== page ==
This was all without anyone telling me what to do. That program made maintenance of that microwave network much easier. It also earned me a promotion that I didn't even have to ask for.

    You can choose to rust in place, or you can decide to do something productive. Introduce yourself to people. Talk about what is going on. Find out where the trouble spots are and then do something about them.
  14. Jul 13, 2012 #13


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    Wow! You have an incredible opportunity here! You have what some might call a dream job - work on what you want to work on. Be creative. Experiment. Usually you only see that kind of stuff in movies.
  15. Jul 13, 2012 #14
    Others have already told you the obvious. This isn't school. Your employer isn't there to teach, although they may need to bring you up to speed on a project. You're expected to use your knowledge as an asset to bring value to the company that issues your pay check. In your new job, you've been given a blank slate; an opportunity to show them what you can do. You're on your 4th job in 2 years! That is not a good thing. Why should prospective employer risk hiring someone that appears to be lacking stability in their field? It sounds like you’re on track to be a permanent member of the 99%. Instead of bemoaning the choices you’ve made, make the best of them. You want to like your job? Try staying in it long enough to know it. In the start of a career, you are modestly better than “overhead”. When my brother graduated from law school, he went into practice with our father. In the beginning, he was overhead, but as he learned the difference between book law and the practice of law, he developed into a fine lawyer. When another brother went into the FBI, he was just another field agent, but by the time he retired, he was one of their top black bag guys. Your learning curve may take you some time to get to the major projects. Ever wonder if an employer was “testing” you to see if you have the initiative, knowledge, drive, etc.? How do you think you did, if someone were to ask them?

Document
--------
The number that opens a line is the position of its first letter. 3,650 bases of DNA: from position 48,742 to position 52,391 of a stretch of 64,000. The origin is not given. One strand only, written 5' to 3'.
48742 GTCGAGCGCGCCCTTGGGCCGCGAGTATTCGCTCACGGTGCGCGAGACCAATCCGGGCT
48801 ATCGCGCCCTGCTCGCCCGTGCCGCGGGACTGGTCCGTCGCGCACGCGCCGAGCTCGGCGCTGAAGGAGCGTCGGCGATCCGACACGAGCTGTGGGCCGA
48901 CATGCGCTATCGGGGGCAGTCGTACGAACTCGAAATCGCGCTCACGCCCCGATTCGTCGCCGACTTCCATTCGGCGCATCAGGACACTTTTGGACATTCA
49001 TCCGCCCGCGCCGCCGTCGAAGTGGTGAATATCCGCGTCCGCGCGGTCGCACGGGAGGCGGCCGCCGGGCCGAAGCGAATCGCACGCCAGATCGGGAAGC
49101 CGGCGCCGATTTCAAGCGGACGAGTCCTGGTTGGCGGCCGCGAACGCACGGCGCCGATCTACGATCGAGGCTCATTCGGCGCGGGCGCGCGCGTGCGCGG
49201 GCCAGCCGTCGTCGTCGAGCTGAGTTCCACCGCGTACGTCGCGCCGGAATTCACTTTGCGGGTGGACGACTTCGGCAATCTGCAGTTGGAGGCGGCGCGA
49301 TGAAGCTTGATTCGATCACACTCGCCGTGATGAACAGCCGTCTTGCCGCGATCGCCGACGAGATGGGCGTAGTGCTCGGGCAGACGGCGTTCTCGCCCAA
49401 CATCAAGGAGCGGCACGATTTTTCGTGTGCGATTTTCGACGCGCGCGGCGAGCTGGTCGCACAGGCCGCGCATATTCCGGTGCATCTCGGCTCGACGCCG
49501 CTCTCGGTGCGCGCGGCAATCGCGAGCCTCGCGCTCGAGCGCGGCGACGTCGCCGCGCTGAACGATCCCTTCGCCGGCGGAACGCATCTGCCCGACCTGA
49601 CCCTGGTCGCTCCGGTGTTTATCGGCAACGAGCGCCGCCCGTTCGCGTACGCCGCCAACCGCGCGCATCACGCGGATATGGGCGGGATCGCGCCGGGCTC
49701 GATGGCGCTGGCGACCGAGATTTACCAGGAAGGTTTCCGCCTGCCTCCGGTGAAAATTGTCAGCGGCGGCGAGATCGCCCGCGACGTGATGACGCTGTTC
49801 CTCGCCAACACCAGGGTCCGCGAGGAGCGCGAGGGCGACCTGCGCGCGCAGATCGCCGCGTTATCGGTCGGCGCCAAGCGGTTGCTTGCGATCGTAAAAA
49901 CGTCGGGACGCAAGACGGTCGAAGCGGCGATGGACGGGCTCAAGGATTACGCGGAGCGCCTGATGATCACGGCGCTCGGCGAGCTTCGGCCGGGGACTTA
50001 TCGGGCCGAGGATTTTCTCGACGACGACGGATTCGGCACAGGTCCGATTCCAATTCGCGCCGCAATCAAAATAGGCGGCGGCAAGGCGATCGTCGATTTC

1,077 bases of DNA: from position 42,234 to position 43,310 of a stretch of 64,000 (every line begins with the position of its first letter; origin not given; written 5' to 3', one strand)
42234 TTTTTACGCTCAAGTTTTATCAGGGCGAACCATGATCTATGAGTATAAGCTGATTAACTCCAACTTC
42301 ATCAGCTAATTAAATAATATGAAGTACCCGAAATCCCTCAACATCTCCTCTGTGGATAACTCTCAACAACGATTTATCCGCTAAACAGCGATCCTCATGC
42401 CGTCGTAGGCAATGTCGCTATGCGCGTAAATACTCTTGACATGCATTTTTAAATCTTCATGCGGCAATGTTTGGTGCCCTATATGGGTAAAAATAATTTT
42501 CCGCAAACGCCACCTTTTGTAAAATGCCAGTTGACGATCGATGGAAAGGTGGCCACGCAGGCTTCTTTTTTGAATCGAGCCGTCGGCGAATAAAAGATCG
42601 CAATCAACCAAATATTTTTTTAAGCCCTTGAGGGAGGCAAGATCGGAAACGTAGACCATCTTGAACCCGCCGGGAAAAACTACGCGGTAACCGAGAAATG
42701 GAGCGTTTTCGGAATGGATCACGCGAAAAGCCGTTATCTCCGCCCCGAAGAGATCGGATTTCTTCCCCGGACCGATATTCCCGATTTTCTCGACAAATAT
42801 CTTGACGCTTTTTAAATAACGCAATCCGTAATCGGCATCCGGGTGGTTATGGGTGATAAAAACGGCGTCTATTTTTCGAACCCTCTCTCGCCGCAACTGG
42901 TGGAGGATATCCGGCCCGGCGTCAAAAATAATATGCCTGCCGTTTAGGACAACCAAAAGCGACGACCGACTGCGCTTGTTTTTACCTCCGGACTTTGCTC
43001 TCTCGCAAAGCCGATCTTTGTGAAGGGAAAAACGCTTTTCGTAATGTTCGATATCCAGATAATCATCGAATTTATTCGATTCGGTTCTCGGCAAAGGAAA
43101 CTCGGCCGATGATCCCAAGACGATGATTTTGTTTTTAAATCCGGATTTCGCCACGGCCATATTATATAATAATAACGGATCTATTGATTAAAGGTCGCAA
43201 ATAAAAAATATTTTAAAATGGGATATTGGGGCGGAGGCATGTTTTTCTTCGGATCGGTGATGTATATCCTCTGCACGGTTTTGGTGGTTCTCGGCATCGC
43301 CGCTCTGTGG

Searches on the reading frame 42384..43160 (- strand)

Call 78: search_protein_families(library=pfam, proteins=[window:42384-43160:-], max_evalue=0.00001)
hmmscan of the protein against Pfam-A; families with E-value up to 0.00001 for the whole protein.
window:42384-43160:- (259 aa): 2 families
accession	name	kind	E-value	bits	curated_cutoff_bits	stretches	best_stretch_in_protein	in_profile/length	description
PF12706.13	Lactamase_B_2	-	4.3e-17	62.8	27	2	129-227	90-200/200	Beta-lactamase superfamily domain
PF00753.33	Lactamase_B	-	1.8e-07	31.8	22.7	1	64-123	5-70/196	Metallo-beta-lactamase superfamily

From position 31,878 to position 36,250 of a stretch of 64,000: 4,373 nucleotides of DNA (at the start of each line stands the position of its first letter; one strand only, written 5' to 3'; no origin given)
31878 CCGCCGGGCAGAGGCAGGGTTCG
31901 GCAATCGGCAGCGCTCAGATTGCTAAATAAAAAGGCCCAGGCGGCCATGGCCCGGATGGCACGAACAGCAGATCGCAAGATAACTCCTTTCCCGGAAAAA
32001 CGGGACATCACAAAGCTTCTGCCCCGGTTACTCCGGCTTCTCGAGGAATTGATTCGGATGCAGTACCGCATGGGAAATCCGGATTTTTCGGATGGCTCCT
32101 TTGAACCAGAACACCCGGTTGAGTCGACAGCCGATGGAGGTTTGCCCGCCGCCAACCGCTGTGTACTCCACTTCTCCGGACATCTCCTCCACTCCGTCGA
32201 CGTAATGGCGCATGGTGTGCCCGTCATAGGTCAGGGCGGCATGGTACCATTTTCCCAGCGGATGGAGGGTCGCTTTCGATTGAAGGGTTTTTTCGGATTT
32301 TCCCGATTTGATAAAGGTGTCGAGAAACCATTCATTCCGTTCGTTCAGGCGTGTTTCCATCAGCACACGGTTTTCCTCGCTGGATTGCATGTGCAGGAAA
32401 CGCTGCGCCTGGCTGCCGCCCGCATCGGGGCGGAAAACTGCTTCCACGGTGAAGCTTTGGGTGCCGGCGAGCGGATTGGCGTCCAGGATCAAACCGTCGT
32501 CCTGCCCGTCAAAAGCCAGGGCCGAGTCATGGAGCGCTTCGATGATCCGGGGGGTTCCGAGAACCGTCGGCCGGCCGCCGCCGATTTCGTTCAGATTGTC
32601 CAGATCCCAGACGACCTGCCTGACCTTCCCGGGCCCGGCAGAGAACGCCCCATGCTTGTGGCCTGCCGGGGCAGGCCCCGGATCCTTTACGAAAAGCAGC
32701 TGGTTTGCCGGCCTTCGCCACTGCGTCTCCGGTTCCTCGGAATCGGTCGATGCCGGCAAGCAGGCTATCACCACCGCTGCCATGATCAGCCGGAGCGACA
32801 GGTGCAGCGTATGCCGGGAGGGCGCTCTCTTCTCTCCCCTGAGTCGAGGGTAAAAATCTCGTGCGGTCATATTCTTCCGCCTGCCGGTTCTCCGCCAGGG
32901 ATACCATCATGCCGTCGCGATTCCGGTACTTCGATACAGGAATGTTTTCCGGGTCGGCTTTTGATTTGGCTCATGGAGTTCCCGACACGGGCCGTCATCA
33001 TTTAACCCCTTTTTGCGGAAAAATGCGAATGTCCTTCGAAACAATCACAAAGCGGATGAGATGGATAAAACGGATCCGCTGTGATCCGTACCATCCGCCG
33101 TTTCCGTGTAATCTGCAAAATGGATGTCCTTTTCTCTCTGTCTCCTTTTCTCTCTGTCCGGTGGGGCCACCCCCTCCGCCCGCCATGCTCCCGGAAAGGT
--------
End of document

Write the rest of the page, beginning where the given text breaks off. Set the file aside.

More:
BTW, I’m not trying to be hard on you, but at this stage of your career, you should be more concerned about you meeting the needs of the company and gaining the confidence of those you work with. IMO, your rate of job change is close to becoming an issue getting any new job. I would have loved someone to tell me to “go invent a new product” when I was your age. At your age, I got stuck doing things like inspecting NRC facilities for post-TMI retrofits, e.g. mostly reviewing paper.
  16. Jul 13, 2012 #15
    A good company expects YOU to come up with a plan and purpose for them, not the other way around. The places that make plans for you basically want to treat you like some worker drone. But if you like it, you like it. I personally want to work on my own agenda.